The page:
Why is Arizona such a wonderful place for stargazing? The simple answer: is good weather, mountainous geography, and sound stewardship. You can see Mercury, Mars, Jupiter, and the Andromeda galaxy on a clear night. The sky is awash in stars, double stars, and star clusters.
Mountains also shield dark-sky oases from urban skyglow. In the case of Oracle State Park which is only 20 miles from Tucson, the Santa Catalina Mountains block out the city lights. Likewise, Fountain Hills, an exurb on the northern flank of metro Phoenix enjoys surprising nights thanks to the rocky veil provided by McDowell Mountains.
The International Dark Sky Places program was created in 2001 by DarkSky International to encourage the preservation of the nighttime environment, educate the public, and reduce light pollution.
Since Flagstaff was named the first International Dark Sky City in 2001, over 200 Dark Sky Places have been certified in 22 countries on six continents. These places including dark sky parks, sanctuaries, reserves, and urban night sky places aim to connect people with the importance of darkness and the conservation of ecologically sensitive areas.
Arizona has over 20 dark sky locations encompassing cities, communities, national parks, and urban night skies.
Here is everything you need to know about the Dark Sky Places and where you can find them in Arizona.
What is the International Dark Sky Program?
Receiving dark-sky certification involves a variety of measures that may include using outdoor lighting that minimizes light pollution, community outreach and education, and working to affect public policy. It demonstrates the location’s commitment to preserving the nocturnal environment.
International Dark Sky Places in Arizona
An International Dark Sky Place is a publicly or privately owned conservation area that protects its night skies through responsible lighting policies and public education.
These are Arizona’s Dark Sky Places:
- Saguaro National Park
- Chiricahua National Monument
- Pipe Spring National Monument
- Petrified Forest National Park
- Tumacácori National Historical Park
- Kartchner Caverns State Park
- Grand Canyon National Park
- Grand Canyon-Parashant National Monument
- Walnut Canyon National Monument
- Wupatki National Monument
- Sunset Crater Volcano National Monument
- Oracle State Park
- Tonto National Monument
International Dark Sky Sanctuaries
International Dark Sky Sanctuaries are the most remote and often darkest places. The designation underscores the significance of safeguarding nocturnal environments and protecting them from artificial light.
There are no International Dark Sky Sanctuaries in Arizona. New Mexico has the Cosmic Campground International Dark Sky Sanctuary, a 3.5-acre site in the Gila National Forest in western New Mexico.
The Campground is located in an exceptionally dark part of the Southwest with the nearest significant source of artificial light more than 40 miles away across the state line in Arizona. The Campground features a very basic infrastructure to support campers and offers a 360-degree, unobstructed, view of the night sky.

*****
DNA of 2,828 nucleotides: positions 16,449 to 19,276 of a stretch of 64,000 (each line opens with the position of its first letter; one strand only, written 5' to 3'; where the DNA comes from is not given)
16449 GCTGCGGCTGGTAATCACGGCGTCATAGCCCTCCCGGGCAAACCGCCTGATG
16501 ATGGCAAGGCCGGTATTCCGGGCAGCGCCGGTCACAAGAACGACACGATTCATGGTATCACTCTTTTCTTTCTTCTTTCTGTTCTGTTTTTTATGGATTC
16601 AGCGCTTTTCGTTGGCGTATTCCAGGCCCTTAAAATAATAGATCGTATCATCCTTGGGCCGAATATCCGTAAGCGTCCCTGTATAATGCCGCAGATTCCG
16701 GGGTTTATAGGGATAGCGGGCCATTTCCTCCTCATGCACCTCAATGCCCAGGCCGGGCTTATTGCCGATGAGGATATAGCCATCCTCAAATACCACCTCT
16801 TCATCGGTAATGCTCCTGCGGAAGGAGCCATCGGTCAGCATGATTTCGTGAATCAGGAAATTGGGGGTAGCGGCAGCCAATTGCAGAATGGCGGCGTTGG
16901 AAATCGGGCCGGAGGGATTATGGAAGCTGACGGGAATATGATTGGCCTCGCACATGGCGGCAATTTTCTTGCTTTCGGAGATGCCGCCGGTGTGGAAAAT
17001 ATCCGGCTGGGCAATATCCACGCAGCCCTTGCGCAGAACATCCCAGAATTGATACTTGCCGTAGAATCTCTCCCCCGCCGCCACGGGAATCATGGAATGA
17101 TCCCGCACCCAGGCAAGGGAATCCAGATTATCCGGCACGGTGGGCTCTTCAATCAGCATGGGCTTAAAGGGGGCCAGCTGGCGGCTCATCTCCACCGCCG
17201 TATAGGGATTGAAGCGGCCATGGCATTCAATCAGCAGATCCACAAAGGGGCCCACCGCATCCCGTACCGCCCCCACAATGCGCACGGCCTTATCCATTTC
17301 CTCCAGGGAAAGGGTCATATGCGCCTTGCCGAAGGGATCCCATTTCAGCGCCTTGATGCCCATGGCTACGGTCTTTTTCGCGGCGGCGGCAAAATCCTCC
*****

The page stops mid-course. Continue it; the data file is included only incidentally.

International Dark Sky Reserves
International Dark Sky Reserves are dark zones surrounded by a populated periphery where strict policy controls safeguard the darkness of the core. These reserves conserve natural nightscapes and promote responsible outdoor lighting practices for the well-being of the ecosystem.
There are no International Dark Sky Reserves in Arizona. The Greater Big Bend International Dark Sky Reserve encompasses west Texas and northern Mexico.
Urban Night Sky Places in Arizona
An Urban Night Sky Place is one that fosters an authentic nighttime experience despite being in an area with significant artificial light.
Arizona has one Urban Night Sky Place and its Saguaro National Park in Tucson which received the designation in November 2023.
Check this out to learn more: Saguaro National Park is Arizona’s First Urban Night Sky Place and Why It Is a Big Deal
International Dark Sky Communities in Arizona
An International Dark Sky Community is a city or town recognized for its commitment to outdoor lighting ordinances and educating residents on the significance of dark skies. These communities implement measures to reduce light pollution and promote responsible outdoor lighting practices. This designation aims to balance the needs of urban life with the protection of the night sky.
Here are Arizona’s International Dark Sky Communities:
Thunder Mountain Pootsee Nightsky on the Kaibab Paiute Indian Reservation on the Arizona-Utah state line
Across Arizona, on rugged public lands and inside scenic city limits, the visitor experience doesn’t end at sunset. Because this state so synonymous with sunshine and blue sky is equally spectacular when the stars come out.
DIG DEEPER: Best things to see and do
- These National Parks Are Hosting Free Stargazing Festivals This Summer
- Best National Parks for Stargazing
- Where to Stargaze
- The Grand Canyon Is Hosting a Star Party This Week—and It’s Totally Free
- Saguaro National Park is Arizona’s First Urban Night Sky Place and Why It Is a Big Deal
I have long thought that anyone who does not regularly—or ever—gaze up and see the wonder and glory of a dark night sky filled with countless stars loses a sense of their fundamental connectedness to the universe.